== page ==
Amazing Years as a Volunteer Librarian from 1997-2017

PAIVA, Marie (2018) Amazing Years as a Volunteer Librarian from 1997-2017. Paper presented at: IFLA WLIC 2018 – Kuala Lumpur, Malaysia – Transform Libraries, Transform Societies in Session 153 - Poster Session.

Bookmark or cite this item: http://library.ifla.org/id/eprint/2391
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Language: English (Original)
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Abstract

Amazing Years as a Volunteer Librarian from 1997-2017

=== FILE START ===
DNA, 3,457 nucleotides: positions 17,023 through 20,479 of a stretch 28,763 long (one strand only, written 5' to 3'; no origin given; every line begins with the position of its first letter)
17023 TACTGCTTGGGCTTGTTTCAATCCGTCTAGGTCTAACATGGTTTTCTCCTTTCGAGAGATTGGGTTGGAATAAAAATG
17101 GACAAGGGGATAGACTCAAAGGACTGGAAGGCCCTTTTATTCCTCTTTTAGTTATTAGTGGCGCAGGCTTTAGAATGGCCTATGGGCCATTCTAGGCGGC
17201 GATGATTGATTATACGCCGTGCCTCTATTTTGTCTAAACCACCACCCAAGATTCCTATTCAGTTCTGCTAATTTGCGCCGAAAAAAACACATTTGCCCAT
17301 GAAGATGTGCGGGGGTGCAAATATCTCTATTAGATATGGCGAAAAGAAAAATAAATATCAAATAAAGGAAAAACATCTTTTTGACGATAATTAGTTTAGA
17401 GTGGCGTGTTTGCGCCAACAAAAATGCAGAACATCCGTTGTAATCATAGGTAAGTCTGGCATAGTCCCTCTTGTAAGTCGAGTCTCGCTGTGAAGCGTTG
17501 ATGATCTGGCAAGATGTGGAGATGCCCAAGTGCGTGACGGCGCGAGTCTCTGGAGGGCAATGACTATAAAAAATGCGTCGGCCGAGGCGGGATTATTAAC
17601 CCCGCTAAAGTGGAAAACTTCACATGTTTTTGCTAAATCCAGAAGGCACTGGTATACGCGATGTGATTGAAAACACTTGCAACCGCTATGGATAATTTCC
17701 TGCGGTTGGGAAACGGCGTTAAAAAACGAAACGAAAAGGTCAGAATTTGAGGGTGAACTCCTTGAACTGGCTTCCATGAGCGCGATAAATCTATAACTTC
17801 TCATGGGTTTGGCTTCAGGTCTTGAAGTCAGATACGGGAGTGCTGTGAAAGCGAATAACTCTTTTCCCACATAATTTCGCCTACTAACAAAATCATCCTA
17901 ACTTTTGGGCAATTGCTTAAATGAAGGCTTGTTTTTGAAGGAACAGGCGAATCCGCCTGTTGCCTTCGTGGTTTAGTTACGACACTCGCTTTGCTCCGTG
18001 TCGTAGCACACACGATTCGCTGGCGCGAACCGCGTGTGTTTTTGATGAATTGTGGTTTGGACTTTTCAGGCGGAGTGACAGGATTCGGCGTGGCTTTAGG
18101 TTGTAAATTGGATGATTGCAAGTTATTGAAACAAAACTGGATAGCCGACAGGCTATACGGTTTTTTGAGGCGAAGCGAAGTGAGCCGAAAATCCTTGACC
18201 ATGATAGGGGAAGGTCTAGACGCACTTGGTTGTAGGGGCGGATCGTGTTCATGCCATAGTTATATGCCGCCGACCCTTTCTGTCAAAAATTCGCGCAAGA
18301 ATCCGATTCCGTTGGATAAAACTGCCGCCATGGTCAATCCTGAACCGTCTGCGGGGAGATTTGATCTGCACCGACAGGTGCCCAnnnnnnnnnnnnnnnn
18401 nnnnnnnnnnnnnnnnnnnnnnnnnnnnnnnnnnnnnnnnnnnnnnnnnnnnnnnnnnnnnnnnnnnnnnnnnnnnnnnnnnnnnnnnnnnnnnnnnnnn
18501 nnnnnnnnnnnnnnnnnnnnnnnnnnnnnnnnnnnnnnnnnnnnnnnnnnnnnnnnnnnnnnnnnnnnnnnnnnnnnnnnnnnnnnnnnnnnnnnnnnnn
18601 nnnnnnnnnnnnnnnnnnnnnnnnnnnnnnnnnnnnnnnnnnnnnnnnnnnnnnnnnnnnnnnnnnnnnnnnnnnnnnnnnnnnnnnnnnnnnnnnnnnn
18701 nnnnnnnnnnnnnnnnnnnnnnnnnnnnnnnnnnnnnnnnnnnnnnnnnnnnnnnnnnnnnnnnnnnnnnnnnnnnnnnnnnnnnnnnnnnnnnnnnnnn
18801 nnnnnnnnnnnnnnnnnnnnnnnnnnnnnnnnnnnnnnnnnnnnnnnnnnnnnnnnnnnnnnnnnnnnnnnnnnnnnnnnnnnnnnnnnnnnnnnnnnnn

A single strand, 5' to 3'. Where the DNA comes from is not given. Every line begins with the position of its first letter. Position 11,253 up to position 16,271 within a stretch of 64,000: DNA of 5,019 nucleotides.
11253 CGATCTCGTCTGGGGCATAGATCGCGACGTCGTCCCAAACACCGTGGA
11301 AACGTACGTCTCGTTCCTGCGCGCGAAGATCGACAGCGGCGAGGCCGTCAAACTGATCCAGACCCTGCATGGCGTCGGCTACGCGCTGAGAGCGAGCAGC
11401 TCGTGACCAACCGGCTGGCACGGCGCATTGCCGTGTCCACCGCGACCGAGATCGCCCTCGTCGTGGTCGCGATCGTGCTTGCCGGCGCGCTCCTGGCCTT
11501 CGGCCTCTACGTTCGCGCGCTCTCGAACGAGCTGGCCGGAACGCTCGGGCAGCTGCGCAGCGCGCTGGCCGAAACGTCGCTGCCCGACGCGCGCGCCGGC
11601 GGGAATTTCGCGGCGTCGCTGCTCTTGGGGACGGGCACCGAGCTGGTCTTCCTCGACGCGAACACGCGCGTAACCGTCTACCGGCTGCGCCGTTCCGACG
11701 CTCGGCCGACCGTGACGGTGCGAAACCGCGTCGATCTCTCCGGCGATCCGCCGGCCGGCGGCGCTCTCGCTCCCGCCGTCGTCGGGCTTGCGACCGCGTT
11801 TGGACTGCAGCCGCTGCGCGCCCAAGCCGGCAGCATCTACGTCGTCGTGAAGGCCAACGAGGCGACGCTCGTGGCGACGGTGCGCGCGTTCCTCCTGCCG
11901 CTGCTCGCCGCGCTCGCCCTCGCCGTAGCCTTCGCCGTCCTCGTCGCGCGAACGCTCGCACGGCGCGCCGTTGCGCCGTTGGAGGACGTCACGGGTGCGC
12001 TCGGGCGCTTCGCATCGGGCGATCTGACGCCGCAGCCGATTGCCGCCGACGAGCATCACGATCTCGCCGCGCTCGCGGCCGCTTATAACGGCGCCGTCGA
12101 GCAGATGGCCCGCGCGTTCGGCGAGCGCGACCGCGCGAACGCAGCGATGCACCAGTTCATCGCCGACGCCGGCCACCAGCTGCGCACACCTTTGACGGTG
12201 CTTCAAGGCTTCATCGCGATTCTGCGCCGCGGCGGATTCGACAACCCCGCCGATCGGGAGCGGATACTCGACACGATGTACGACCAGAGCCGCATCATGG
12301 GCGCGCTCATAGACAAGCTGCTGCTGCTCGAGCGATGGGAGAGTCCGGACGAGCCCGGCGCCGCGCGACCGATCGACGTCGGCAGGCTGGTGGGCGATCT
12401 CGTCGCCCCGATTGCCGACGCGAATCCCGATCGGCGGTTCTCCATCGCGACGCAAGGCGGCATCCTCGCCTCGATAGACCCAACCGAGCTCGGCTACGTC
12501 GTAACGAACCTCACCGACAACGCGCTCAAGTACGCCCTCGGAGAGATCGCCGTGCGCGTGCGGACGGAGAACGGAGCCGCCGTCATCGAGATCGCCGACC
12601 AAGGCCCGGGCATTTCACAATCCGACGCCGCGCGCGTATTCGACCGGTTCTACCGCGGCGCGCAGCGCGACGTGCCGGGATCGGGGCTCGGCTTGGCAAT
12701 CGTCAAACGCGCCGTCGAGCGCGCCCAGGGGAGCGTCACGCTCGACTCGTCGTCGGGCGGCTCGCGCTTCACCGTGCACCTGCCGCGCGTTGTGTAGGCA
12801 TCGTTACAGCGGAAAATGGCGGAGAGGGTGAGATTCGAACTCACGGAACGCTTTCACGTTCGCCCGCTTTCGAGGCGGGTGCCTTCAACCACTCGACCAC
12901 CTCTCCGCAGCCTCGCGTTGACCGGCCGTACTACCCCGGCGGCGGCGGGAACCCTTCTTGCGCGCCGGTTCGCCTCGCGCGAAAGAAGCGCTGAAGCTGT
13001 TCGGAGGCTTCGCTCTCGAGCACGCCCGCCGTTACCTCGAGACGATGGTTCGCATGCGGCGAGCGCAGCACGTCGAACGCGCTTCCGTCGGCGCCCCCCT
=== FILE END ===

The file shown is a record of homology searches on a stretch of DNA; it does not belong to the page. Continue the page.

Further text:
• First, I was awarded a Library Fellowship by the American Library Association and the United States Information Agency to serve as a consultant to the National Library of Ethiopia for six months in 1997. From my position at the University of Utah’s Marriott Library, I took a leave of absence to work in Addis Ababa, Ethiopia. From there, I made contacts at Addis Ababa University (AAU) and volunteered during sabbatical and research leave time from the University of Utah to the Kennedy Library. This led me to provide training to the Institute of Ethiopian Studies Library at AAU. • After the first leave of absence with the National Library of Ethiopia, my short term assignments have been on a volunteer basis on a self-funded system. • Ethiopian librarians have asked for training with the Library of Congress classification system, the Dewey Decimal system, reviewing and discussing the subjects within their academic disciplines, simple book repair, and writing a mission statement. Most Ethiopian librarians do not have the opportunity to study abroad or travel to conferences or for training. • Ethiopia has a rich history which includes an indigenous script to their languages such as Ge’ez and Amharic where many religious and other works can be found written by hand on vellum. Muslim books relating to Islam and medicine are found alongside Orthodox Christian materials. In most Ethiopian libraries, books in the English language and western languages are found on the shelves. However, their collections tend to be outdated and few in number. • The challenges to Ethiopian libraries include inadequate funding, poor infrastructure, lack of professional training, limited resources and more. From time to time there is no electricity or Internet. However, librarians and library staff have been enthusiastic at the short term training offered from time to time. • It is my hope that this short term training can be repeated from time to time if there is interest by the Ethiopian library community. In 2015 and 2017, I was also invited to rural areas to provide library training in Dessie and in Jinka.

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